The Art of Management
So the reason for management is practical—it is centered on organizational practice. This is critical, as it’s the practical that separates management as a profession from a scientific discipline.
Science can tell us that most people are not motivated by money. Science can tell us that most workers prefer supportive leadership styles. Science can tell us that most successful firms have a clear vision and values. But managers do not manage most people, most workers or most firms; they manage a specific organization with specific resources in specific industries with specific employees using specific processes, which is precisely where the wheels fall off the scientific wagon. As a manager, you want to know what to do in this situation with this employee at this moment in time to produce the desired result. While science can provide general clues, it cannot tell you how to handle the specific: the individual. For that, you need more—you need to understand the art.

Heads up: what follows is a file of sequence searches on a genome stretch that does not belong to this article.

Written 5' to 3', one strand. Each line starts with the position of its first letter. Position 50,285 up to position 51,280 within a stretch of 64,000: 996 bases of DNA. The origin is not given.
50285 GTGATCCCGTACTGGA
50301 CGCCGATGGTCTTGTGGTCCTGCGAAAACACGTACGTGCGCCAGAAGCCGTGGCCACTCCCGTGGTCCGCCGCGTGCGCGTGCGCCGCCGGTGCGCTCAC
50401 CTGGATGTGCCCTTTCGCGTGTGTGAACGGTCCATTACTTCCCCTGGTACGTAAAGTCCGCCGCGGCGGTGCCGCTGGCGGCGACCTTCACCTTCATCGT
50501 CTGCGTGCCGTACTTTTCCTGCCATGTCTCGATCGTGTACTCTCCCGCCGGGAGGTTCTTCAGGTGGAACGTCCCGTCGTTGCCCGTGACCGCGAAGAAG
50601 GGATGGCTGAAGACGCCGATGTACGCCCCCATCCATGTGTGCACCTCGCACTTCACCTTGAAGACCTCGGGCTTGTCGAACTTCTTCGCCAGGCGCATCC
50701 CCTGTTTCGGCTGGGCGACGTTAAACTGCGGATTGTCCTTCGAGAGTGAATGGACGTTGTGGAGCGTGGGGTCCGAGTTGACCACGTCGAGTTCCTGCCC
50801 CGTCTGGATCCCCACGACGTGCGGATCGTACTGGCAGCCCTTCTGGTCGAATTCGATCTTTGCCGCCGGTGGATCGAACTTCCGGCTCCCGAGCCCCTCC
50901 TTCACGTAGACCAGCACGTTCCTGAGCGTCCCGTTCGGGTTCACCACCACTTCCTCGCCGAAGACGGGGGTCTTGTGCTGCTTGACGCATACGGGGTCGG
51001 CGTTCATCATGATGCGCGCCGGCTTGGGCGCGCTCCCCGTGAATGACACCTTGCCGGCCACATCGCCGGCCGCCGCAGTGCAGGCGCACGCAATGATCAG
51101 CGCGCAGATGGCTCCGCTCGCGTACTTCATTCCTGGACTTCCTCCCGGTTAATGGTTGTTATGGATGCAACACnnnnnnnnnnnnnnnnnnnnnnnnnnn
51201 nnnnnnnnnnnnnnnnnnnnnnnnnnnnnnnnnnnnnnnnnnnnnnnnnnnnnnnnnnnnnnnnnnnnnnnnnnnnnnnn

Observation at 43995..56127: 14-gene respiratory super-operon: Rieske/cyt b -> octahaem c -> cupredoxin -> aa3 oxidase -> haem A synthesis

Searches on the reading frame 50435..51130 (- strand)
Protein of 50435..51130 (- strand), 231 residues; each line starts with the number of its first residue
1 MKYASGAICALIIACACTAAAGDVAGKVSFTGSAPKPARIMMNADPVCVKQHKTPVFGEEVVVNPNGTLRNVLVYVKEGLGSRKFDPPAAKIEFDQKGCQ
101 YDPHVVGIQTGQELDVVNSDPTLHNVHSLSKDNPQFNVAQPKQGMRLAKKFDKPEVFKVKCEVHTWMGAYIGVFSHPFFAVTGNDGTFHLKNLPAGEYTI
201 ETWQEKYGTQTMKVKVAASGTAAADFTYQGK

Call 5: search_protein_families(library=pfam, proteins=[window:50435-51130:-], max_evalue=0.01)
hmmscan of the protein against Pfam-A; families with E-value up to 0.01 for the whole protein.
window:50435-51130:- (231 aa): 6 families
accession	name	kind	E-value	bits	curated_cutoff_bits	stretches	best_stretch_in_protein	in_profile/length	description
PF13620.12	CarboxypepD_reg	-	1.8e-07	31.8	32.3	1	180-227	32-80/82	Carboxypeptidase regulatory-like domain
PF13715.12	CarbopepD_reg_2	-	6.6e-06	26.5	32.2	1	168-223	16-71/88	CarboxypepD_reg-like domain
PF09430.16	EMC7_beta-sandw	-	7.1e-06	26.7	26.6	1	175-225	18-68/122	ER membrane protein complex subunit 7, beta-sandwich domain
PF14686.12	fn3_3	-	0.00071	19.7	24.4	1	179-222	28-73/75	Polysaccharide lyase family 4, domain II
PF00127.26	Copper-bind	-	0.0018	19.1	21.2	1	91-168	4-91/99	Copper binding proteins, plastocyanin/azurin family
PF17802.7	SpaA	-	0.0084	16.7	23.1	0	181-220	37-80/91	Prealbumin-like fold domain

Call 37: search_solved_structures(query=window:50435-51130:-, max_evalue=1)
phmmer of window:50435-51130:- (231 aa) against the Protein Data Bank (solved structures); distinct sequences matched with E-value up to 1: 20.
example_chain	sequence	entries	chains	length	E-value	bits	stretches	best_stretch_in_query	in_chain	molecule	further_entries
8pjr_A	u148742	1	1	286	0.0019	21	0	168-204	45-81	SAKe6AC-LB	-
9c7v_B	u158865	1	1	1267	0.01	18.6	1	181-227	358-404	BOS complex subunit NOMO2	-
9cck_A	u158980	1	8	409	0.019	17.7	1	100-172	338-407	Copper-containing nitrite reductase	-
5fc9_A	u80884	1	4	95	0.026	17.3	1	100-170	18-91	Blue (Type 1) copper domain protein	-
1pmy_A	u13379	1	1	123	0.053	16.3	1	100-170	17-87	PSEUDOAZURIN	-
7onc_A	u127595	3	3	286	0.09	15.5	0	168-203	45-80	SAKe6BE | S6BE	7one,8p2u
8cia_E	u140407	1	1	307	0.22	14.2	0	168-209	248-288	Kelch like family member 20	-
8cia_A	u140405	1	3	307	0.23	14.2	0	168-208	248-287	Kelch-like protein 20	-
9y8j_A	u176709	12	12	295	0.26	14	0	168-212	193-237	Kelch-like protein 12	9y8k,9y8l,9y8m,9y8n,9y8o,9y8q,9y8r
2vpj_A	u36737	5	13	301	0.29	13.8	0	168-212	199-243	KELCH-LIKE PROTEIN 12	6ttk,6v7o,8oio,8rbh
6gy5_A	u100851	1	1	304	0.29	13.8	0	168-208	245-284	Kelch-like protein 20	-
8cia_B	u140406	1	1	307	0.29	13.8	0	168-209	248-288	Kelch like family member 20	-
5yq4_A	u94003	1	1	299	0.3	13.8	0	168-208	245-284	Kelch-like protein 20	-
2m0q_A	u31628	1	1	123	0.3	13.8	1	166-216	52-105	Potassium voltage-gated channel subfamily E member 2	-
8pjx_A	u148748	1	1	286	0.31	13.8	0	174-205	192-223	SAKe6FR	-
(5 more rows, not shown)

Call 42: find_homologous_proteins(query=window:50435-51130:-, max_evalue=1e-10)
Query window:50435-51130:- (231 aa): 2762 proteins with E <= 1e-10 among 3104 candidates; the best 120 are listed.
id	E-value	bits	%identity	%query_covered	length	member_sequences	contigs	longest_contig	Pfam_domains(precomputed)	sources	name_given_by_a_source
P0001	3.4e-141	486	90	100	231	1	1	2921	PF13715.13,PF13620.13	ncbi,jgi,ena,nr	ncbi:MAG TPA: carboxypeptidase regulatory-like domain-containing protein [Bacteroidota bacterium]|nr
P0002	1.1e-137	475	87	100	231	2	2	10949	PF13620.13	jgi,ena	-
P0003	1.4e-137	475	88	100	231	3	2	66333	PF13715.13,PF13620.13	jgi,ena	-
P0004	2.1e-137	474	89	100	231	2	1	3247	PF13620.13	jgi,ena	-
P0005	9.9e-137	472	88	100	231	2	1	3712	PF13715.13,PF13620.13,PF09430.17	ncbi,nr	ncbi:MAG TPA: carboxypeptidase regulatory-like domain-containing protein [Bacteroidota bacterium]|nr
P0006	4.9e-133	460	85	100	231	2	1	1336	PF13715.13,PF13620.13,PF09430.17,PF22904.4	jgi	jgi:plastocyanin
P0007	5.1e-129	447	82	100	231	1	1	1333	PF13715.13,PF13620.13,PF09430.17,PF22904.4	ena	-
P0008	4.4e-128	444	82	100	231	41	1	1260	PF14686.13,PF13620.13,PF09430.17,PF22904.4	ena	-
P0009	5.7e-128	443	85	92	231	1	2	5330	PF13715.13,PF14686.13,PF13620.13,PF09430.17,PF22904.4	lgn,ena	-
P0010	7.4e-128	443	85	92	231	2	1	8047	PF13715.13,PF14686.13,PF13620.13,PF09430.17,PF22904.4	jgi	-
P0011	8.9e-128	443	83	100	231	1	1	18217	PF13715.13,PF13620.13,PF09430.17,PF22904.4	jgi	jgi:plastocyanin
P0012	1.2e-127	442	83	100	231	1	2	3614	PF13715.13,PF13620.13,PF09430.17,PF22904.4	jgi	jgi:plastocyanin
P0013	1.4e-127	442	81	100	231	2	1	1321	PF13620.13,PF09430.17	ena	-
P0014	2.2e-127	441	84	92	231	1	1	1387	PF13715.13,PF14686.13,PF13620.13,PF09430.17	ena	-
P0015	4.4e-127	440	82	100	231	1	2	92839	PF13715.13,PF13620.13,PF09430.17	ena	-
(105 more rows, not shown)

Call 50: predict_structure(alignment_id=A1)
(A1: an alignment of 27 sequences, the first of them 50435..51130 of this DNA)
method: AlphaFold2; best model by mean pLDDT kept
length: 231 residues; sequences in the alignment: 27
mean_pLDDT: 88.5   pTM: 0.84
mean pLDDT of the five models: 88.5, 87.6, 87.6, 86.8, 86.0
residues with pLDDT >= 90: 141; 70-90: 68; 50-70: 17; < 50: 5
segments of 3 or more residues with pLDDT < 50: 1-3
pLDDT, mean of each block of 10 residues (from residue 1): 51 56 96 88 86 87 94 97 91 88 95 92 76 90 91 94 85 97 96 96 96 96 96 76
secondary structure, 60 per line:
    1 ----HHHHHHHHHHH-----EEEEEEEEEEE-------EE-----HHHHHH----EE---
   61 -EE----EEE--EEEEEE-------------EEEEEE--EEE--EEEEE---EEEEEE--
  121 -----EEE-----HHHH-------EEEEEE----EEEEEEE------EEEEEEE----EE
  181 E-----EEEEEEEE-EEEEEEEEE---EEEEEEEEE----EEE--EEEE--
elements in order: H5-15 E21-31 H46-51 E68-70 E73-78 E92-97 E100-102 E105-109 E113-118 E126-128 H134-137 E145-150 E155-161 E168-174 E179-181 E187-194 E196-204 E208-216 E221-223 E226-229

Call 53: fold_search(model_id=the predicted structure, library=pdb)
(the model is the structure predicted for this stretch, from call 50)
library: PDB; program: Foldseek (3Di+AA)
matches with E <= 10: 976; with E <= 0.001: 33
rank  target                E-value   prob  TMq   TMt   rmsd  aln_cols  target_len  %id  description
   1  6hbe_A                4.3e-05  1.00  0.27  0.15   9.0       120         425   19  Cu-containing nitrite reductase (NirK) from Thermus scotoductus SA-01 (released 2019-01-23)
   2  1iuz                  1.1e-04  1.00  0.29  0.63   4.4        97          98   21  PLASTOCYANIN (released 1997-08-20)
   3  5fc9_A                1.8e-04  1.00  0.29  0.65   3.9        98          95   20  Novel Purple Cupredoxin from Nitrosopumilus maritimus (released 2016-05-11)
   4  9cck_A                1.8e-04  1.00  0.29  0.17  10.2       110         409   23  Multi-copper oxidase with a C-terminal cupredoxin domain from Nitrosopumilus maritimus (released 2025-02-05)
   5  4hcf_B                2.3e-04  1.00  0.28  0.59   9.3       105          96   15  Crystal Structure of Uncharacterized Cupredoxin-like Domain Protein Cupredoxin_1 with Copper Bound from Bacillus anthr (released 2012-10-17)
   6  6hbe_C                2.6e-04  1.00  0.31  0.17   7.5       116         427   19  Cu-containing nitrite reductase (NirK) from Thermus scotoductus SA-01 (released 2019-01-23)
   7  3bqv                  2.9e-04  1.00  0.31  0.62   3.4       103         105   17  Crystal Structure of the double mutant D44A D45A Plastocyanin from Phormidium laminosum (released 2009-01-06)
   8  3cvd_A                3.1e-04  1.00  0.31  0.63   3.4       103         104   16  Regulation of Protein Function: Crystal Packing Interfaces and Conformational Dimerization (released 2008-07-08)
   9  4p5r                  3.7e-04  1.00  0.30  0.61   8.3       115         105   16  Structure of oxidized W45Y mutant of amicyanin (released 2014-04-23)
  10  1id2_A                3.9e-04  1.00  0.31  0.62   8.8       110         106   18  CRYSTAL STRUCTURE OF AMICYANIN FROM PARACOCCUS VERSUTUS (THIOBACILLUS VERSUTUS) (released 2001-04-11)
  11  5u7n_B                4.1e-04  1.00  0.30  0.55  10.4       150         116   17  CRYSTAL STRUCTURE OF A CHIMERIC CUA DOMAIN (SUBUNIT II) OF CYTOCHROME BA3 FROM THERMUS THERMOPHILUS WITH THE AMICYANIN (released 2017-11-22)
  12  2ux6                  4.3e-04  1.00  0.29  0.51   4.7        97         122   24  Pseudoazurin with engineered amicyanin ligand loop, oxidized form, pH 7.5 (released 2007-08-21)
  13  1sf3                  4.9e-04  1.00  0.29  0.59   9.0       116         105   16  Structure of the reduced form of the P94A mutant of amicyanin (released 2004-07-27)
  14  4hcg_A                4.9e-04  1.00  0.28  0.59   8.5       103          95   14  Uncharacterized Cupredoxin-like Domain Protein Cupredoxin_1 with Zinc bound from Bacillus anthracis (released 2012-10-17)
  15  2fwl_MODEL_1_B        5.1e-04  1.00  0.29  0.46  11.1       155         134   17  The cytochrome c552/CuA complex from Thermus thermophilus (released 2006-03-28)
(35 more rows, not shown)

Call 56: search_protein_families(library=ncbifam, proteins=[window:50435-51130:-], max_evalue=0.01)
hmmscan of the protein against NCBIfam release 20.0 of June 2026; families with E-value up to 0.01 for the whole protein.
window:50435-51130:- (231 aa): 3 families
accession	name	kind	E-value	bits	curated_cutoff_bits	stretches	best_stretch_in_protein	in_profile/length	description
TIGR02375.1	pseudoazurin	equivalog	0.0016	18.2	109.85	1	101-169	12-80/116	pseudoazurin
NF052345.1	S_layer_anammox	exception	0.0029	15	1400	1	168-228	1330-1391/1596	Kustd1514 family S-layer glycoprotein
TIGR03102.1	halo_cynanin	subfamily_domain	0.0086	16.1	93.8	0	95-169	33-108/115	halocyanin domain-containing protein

Most people have a bit of a negative bias when it comes to art. They presume it has something to do with creativity and emotion, but lacks the rigor or discipline of science. This is unfortunate, because this is not consistent with the proper understanding of the concept. The word “art” comes from the Latin word ars, meaning craftsmanship. Art is defined (in part) as the exercise of human skill; it is the ability to apply knowledge (which may be based on science) and combine it with an understanding of the situation to produce a desired result. Whether it’s the use of color and light to produce a painting, sounds to produce a symphony, or kinesiology to produce a dance, there are scientific foundations to art. But knowledge of color, light and perspective will not create a Sistine Chapel; knowledge of patterns of sound waves will not produce Beethoven’s Ninth Symphony; and knowledge of kinesiology will not yield Swan Lake.